HSBC Group has policies and procedures that, except where permitted by statute and regulation, prohibit specified transactions in respect of its securities listed on The Stock Exchange of Hong Kong Limited. Except for dealings as intermediaries or as trustees by subsidiaries of HSBC Holdings, neither HSBC Holdings nor any of its subsidiaries has purchased, sold or redeemed any of its securities listed on The Stock Exchange of Hong Kong Limited during the year ended 31 December 2018.

Share buy-back

On 9 May 2018, HSBC Holdings commenced a share buy-back to purchase its ordinary shares of $0.50 each up to a maximum consideration of $2.0bn. This programme concluded on 16 August 2018, after the purchase and cancellation of 210,466,091 ordinary shares. The purpose of the buy-back programme was to reduce HSBC's number of outstanding ordinary shares.

The nominal value of shares purchased during 2018 was £105,233,046 and the aggregate consideration paid by HSBC was £1,512,898,101.

The table that follows outlines details of the shares purchased on a monthly basis during 2018. The total number of shares purchased during the year was 210,466,091, representing 1.03% of the shares in issue and 1.05% of the shares in issue, excluding treasury shares.

Month

Number

of shares

Highest price

paid per share

Lowest price

paid per share

Average price paid per share

Aggregate

price paid

 

 

£

£

£

£

May-18

43,843,281

 

7.4990

7.1340

7.3027

320,172,904

Jun-18

65,164,512

 

7.3910

7.0030

7.2110

469,898,070

Jul-18

65,467,508

 

7.3600

6.9360

7.1134

465,698,679

Aug-18

35,990,790

 

7.2790

6.9860

7.1443

257,128,448

Total

210,466,091

 

 

 

 

1,512,898,101

 

 

 

 

 

 

 

 

14

Interim dividends for 2019

The Board has adopted a policy of paying quarterly interim dividends on the ordinary shares. Under this policy it is intended to have a pattern of three equal interim dividends with a variable fourth interim dividend. It is envisaged that the first interim dividend in respect of 2019 will be $0.10 per ordinary share.

Dividends are declared in US dollars and, at the election of the shareholder, paid in cash in one of, or in a combination of, US dollars, sterling and Hong Kong dollars, or, subject to the Board's determination that a scrip dividend is to be offered in respect of that dividend, may be satisfied in whole or in part by the issue of new shares in lieu of a cash dividend.

 

15

Earnings releases and interim results

Earnings releases are expected to be issued on or around 3 May 2019 and 28 October 2019. The interim results for the six months to 30 June 2019 are expected to be issued on 5 August 2019.

 

16

Corporate governance codes

HSBC is subject to corporate governance requirements in both the UK and Hong Kong. During 2018, and with the following exceptions, HSBC applied the principles and complied with the applicable provisions of the UK Corporate Governance Code, and also the requirements of the Hong Kong Corporate Governance Code.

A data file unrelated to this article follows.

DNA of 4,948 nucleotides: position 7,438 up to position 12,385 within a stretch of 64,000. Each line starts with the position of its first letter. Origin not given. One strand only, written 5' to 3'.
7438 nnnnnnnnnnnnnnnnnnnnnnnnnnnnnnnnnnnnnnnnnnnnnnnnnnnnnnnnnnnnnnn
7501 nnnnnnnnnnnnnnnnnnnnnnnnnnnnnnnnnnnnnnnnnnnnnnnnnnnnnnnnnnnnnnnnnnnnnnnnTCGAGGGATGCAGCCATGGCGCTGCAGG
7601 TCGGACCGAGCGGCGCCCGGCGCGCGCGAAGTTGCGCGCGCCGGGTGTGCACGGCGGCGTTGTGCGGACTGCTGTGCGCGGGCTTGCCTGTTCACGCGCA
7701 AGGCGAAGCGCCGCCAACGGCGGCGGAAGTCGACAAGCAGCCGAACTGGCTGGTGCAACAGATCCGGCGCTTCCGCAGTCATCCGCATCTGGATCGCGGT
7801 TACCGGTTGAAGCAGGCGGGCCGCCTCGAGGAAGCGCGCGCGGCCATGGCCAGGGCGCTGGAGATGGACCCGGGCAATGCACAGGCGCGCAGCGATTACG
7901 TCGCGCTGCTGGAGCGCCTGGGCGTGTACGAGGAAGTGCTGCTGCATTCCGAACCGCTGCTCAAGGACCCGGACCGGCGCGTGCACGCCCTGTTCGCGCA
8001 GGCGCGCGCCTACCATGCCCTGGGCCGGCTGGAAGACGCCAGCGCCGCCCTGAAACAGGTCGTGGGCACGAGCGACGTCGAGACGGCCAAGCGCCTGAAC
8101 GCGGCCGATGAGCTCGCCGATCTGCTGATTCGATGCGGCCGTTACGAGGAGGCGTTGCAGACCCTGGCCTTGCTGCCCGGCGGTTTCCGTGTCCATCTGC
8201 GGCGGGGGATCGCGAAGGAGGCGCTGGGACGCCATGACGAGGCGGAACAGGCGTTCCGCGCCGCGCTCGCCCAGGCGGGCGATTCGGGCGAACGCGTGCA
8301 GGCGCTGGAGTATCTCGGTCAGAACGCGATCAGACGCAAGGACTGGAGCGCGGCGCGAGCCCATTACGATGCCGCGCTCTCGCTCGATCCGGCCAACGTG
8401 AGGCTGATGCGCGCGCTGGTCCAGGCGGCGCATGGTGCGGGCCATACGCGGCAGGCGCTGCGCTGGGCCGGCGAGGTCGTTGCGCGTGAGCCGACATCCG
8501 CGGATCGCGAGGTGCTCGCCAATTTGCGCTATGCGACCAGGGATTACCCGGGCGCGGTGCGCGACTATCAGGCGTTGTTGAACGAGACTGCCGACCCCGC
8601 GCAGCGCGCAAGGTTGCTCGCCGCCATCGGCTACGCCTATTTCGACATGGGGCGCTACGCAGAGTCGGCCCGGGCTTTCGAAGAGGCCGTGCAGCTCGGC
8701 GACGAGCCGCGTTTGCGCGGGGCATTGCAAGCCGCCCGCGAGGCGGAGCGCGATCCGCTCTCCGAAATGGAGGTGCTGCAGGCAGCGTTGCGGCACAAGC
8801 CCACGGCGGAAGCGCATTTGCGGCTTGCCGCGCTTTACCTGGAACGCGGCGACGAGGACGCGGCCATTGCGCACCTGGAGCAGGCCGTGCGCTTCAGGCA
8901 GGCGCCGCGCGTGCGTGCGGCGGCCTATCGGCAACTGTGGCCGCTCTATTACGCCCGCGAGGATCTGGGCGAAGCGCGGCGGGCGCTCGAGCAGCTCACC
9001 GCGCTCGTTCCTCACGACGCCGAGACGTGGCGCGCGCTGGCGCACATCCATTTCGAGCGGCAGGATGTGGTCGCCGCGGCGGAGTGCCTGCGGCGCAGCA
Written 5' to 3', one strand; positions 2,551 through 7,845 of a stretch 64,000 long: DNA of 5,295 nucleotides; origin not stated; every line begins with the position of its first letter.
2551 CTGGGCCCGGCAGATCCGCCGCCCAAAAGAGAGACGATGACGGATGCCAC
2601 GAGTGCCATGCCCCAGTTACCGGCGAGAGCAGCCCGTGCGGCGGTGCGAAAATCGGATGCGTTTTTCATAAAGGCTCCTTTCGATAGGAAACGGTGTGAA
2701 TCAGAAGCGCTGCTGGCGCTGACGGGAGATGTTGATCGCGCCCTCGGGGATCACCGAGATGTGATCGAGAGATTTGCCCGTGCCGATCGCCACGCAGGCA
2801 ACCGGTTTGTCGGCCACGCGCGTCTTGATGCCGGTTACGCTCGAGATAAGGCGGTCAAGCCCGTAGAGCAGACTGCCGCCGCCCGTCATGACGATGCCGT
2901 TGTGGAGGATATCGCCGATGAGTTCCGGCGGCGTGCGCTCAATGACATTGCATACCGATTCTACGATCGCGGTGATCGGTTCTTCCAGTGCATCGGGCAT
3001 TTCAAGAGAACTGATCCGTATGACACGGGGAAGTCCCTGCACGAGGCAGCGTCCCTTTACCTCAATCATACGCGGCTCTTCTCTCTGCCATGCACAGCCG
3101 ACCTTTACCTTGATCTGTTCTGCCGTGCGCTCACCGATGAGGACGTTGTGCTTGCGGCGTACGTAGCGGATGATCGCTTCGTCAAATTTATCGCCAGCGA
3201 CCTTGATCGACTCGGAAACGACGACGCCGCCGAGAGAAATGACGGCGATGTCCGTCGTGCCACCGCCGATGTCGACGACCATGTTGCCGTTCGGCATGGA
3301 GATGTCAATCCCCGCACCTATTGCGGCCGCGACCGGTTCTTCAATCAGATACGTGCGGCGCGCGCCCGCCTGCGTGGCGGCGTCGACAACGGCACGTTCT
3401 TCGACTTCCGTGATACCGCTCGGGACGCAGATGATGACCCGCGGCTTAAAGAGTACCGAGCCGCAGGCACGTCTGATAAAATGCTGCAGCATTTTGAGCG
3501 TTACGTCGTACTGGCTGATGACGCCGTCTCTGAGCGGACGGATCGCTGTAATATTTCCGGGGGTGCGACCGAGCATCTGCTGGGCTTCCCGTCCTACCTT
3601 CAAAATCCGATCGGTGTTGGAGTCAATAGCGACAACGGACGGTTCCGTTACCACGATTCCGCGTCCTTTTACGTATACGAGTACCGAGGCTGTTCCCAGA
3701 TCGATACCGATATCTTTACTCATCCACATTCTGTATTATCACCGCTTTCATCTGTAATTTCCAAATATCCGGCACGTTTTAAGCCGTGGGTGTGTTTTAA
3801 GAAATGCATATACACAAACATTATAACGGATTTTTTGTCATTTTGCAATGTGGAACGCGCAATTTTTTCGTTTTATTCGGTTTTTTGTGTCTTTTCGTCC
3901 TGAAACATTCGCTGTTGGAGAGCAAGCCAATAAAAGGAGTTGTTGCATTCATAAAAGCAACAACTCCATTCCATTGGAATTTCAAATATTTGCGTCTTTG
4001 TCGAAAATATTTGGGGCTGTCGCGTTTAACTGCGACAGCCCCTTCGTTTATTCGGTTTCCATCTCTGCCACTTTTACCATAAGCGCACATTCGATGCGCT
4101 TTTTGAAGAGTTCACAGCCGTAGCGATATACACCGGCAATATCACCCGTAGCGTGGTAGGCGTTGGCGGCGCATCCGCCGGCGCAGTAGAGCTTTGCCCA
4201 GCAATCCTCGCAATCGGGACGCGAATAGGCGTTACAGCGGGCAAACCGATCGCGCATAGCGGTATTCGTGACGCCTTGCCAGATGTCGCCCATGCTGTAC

Under the UK Corporate Governance Code, the Board is required to undertake an annual evaluation of its own performance and that of its committees. For the reasons described on page 152 of the Annual Report and Accounts 2018, this evaluation did not take place in 2018.

 Under the Hong Kong Code, the audit committee should be responsible for the oversight of all risk management and internal control systems. HSBC's Group Risk Committee is responsible for oversight of internal control, other than internal control over financial reporting, and risk management systems. This is permitted under the UK Corporate Governance Code.

The Group Audit Committee has reviewed the annual results for 2018.

The Company has codified obligations for transactions in HSBC Group securities in accordance with the requirements of the Market Abuse Regulation and the rules governing the listing of securities on HKEx, save that the HKEx has granted waivers from strict compliance with the rules that take into account accepted practices in the UK, particularly in respect of employee share plans. During the year, all Directors were reminded of their obligations in respect of transacting in HSBC Group securities and, except as disclosed on page 168 of the Annual Report and Accounts 2018, all Directors have confirmed that they have complied with their obligations.

The Directors of HSBC Holdings plc as at the date of this announcement comprise:

Mark Tucker*, Kathleen Casey, Laura Cha, Henri de Castries, Lord Evans of Weardale, John Flint, Irene Lee, Ewen Stevenson, Heidi Miller, Marc Moses, David Nish, Jonathan Symonds, Jackson Tai and Pauline van der Meer Mohr.

* Non-executive Group Chairman

Independent non-executive Director

 

17

For further information contact:

 

Media Relations

UK - Gillian James

Telephone: +44 (0) 20 7992 0516

 

 

Investor Relations

UK - Richard O'Connor

Telephone:  +44 (0) 20 7991 6590

Email: investorrelations@hsbc.com

Hong Kong - Patrick Humphris

Telephone: +852 28222052

 

 

Hong Kong - Hugh Pye

Telephone: +852 2822 4908

Email: investorrelations@hsbc.com.hk

 

 

 

Click on, or paste the following link into your web browser, to view the associated PDF document.
http://www.rns-pdf.londonstockexchange.com/rns/4160Q_1-2019-2-18.pdf


This information is provided by RNS, the news service of the London Stock Exchange. RNS is approved by the Financial Conduct Authority to act as a Primary Information Provider in the United Kingdom. Terms and conditions relating to the use and distribution of this information may apply. For further information, please contact rns@lseg.com or visit www.rns.com.
 
END
 
 
FR DXGDDCGBBGCI